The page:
In these passages, Poznámky z Eremocénu carries the insistently propounded anti-digital rhetoric into aesthetic zones more tolerant of ambiguity. For the focus is ultimately on reading traces, on questions of the legibility of anthropogenic inscription – regardless of whether created via analogue or digital technology. Over the course of the film, self-generated LIDAR footage of areas of forest, election booths and the director sitting in her armchair or the cabin of a boat (which she herself thus must have scanned in) communicate in ever more open and persistent fashion with the 8mm and 16mm material. Captured and stored millions of times with pinpoint precision, the individual coordinates of the point clouds generated by laser scan technology – the term here is not pixels, but rather voxels, a graphic visualisation of volume – do not just become legible as exact spatial and object data here, but also as aesthetic registers and models for perception. A uniquely individual archive, rich in its own intrinsic aesthetic value and surplus, which simultaneously bears witness to the views and insights of humankind even after it is gone.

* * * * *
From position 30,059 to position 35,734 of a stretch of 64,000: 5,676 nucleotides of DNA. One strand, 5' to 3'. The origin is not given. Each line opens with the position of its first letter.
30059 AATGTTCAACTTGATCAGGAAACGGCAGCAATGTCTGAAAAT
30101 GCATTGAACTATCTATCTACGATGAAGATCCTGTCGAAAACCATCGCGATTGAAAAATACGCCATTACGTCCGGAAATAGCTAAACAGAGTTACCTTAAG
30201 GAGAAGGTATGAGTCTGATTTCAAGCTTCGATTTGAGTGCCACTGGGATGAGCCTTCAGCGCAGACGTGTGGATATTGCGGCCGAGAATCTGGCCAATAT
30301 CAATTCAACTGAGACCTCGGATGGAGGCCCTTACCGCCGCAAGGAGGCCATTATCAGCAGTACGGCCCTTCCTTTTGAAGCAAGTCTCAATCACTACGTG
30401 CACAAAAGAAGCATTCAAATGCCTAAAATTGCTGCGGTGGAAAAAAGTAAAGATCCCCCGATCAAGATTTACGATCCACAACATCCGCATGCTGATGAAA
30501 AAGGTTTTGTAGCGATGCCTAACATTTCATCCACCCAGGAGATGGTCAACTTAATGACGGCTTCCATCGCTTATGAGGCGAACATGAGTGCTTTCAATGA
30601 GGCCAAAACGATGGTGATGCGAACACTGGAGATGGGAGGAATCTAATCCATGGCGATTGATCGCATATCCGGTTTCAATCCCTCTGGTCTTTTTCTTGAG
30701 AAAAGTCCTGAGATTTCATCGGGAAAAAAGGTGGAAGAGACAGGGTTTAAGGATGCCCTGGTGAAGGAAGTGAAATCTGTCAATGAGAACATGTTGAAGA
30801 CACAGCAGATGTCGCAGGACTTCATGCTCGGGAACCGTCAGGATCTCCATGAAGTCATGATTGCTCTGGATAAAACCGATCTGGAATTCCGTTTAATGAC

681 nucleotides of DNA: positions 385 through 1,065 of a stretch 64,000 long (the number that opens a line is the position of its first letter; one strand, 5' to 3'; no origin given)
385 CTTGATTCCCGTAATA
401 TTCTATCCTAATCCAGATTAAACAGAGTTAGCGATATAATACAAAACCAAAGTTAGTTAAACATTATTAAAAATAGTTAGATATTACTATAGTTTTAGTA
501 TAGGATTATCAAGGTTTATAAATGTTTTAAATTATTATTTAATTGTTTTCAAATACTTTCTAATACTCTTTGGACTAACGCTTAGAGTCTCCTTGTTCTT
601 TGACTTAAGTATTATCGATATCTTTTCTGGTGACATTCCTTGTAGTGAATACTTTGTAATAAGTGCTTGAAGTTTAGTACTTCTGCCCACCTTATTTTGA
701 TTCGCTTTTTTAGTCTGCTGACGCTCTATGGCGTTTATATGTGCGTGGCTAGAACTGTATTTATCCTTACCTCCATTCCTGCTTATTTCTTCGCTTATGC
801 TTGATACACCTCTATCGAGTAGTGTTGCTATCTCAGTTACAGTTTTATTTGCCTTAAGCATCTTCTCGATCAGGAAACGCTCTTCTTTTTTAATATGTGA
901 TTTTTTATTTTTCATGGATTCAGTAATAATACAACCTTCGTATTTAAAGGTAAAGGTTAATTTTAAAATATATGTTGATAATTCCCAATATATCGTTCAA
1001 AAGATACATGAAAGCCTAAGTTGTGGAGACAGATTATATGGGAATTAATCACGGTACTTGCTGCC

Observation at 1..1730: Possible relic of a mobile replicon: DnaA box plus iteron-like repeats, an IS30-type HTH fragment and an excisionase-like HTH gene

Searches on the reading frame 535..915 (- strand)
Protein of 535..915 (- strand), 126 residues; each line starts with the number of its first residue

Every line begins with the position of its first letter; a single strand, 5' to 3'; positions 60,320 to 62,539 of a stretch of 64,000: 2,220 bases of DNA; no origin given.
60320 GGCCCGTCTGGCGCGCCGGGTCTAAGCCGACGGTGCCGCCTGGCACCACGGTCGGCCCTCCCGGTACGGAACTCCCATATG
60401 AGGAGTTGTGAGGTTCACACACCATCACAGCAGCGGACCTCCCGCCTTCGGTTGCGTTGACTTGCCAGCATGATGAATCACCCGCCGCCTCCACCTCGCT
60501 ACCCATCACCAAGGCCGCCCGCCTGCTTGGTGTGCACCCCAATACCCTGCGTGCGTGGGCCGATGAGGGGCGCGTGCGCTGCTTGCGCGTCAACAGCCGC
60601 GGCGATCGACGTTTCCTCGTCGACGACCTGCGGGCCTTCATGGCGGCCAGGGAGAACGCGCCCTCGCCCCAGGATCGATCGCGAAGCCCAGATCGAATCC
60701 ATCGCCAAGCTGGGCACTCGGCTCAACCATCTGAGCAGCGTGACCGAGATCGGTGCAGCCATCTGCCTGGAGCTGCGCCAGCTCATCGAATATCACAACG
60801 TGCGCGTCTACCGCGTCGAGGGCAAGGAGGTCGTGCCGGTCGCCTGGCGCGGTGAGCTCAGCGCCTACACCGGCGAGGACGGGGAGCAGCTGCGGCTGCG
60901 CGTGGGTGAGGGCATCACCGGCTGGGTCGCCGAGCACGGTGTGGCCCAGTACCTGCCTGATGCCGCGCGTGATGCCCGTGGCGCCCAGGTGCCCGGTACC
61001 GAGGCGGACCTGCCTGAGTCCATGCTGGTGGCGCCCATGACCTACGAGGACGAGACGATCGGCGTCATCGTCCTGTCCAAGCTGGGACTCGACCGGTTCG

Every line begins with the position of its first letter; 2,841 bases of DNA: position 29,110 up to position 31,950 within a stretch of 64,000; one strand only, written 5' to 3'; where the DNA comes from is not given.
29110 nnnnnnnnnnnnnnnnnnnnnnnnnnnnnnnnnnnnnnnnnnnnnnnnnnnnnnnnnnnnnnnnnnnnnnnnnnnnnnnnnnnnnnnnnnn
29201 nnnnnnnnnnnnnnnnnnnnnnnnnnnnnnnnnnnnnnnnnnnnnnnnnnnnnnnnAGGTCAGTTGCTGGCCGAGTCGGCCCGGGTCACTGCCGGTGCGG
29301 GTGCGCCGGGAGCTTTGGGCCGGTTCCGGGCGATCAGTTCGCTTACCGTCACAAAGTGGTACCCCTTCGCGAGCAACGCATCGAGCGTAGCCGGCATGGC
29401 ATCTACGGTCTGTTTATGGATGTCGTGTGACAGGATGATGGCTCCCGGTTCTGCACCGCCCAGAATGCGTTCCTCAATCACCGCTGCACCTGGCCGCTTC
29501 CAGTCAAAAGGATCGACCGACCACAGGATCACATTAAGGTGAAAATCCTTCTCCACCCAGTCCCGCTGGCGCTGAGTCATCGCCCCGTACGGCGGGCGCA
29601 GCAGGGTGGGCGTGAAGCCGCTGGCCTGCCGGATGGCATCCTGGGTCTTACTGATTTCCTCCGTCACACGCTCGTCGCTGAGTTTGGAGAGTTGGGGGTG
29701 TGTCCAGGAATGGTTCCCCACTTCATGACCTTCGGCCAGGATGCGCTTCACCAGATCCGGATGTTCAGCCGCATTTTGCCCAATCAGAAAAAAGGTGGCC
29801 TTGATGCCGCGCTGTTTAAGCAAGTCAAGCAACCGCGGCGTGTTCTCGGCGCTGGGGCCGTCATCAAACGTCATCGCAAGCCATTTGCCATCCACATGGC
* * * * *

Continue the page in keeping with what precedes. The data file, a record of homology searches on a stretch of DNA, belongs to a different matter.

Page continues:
Simon Rothöhler is professor for Visual Culture and Media Infrastructures at the Ruhr-Universität Bochum as well as the co-founder and co-editor of the film and media magazine cargo.

Translated from the German by James Lattimer


Funded by:

  • Logo Minister of State for Culture and the Media
  • Logo des Programms NeuStart Kultur